Jumping over the lazy dog

or, taking the bull by the horns.

Bryson’s Britain – brilliant, by and by

The cover of my edition of Notes from a Small Island by Bill Bryson

If the cover doesn't lure you in, the prose is bound to hook you, eventually.

I’m about half way through Bill Bryson’s Notes from a Small Island, book number one on my summer reading list, and, having purchased it for two reasons, it seems to have lived up to both, somewhat.

Reason one for the purchase: reviews of my first Stephen Clarke novel said he was Britain’s very own Bill Bryson. Now, I really enjoyed Clarke’s A Year in the Merde, perhaps because I was just ending my sixth week of vacationing in France as I started the novel and could sympathize quite readily with its protagonist (well, minus the bit about snagging a French mistress).  It seemed, then, that if Clarke was held in such esteem as this Bill Bryson character, then Bryson’s work ought to be spectacular.

The second reason explains why I chose Notes from a Small Island, as opposed to the more American Bryson book, A Walk in the Woods.  I’m going to be visiting the titular island in a few months, since it’s only a hop skip and a jump from Gaul, and I believe I have a standing invitation for a personal tour of London-town.  So it’s only right of me to try and understand the British before I pay them a visit.

What I am finding, in fact, is that I’m coming to understand Americans much more than the British Bryson is purportedly writing about – it reminds me of my last two trips to Europe, where I came back with a much better understanding of America, and still somewhat confused about the French.  Bryson’s book is a testament to learning through comparison, as every tidbit of British trivia arrives through American eyes.  Whether it’s finding the grass at Versailles to actually be much greener, or suffering a bout of homesickness wishing for buffalo wings and cheddar cheese (how the French can ever make a taco without cheddar still apalls me), I think I get what Bryson’s saying: [Insert country here] is great, so long as you’ve got some place else to compare it to.

As for Bryson’s book itself: the writing is witty, the plot somewhat tedious.  I get it – it’s rainy on that small island.  So you spent a couple of days (ok, most of your trip) rather wet.  Luckily Bryson limits weatherly descriptions to a paragraph per chapter (two paragraphs, max), and fills the majority of his book with quirky stories ranging from the Duke of Marlborough’s magical toothbrush to the (fake) authentic Roman ruins hidden under tarp and brush.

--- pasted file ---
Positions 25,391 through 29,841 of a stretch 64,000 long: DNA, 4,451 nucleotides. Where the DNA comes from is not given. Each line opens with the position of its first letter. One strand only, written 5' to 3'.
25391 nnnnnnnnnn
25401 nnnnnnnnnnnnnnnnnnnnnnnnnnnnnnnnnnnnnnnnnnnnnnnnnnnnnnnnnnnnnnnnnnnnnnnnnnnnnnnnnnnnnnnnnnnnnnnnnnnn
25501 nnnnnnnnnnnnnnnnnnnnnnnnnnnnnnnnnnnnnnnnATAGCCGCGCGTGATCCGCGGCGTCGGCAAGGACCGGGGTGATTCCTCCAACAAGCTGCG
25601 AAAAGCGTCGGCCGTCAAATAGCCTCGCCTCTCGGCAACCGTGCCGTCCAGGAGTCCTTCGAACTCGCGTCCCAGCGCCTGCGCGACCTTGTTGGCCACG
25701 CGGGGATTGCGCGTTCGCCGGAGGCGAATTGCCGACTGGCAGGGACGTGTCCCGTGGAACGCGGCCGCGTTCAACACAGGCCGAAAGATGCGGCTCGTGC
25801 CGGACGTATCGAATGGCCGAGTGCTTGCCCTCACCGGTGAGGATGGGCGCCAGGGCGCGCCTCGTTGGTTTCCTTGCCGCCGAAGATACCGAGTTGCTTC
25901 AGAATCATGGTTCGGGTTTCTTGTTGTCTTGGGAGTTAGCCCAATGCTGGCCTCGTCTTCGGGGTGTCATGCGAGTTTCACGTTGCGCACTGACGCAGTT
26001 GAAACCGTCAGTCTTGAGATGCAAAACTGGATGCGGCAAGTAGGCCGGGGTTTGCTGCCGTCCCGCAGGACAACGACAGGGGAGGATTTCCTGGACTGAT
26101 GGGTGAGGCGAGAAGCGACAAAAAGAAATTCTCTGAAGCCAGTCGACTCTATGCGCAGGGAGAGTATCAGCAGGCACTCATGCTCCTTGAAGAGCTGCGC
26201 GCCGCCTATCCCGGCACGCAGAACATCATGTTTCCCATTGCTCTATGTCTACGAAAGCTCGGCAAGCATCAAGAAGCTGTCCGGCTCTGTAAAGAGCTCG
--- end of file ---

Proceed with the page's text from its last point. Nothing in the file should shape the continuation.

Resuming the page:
One complaint might be that the book dates itself: way back in 1995, Bryson began complaining about Cellphone Man, and his incessant rambling on the machine attached to his ear.  Bryson goes further to compare his current journey to the first visit he paid to each of these places, sometime in the 1970s, while dreading the impact of the presence of Korean companies in the UK in the distant future of 2010.

I want to know: does Milton Keynes still have deserted pedestrian pathways that meander about and an incredibly confusing street grid?  Must I still confirm thrice that I am, in fact, on a train to Barnstaple?  Will I still be showered with advice on how I ought to have left yesterday to get from Surrey to Cornwall?

A contemporary source confirms, yes, yes and yes.

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The (not-so-dreaded) Summer Reading List

Remember when, at the end of the semester, just as everything was wrapping up and you were getting excited about the summer, the intimidating figure of the following year’s English teacher would appear in the doorway?  And suddenly, instead of thinking about how awesome it was going to be to just hang out by the pool, or go on that trip to Busch  Gardens, you began to dread having to make it through the Summer Reading List.

I was never that kid.  In fact, I’m pretty sure I looked forward to the summer reading, and yes, even the summer journals.  I might have even, on occasion, asked for the reading list (which usually reminded the teacher that it needed handing out, which then meant getting shunned by the rest of the class…which then meant I had more time to do summer reading, since no one wanted to go to the pool with me after that ordeal).  Which means that even as a graduate, I haven’t learned not to go seeking trouble, as I’m making my own reading list for the summer.

It’s got a little bit of this and a little bit of that: some leisurely works, some “must reads” and some texts cluttered with jargon.  But they’re all books I’ve been meaning to read for some while now, and when better than during a tortoise-paced economy?

Summer 2009, here I come:

  1. Notes from a Small Island by Bill Bryson
  2. A Briefer History of Time by Stephen Hawking (with Leonard Mlodinow)
  3. Talk to the Snail: Ten Commandments for Understanding the French by Stephen Clarke
  4. The Alchemist by Paulo Coelho
  5. The Image of the City by Kevin Lynch
  6. Strange Details (Writing Architecture) by Michael Caldwell

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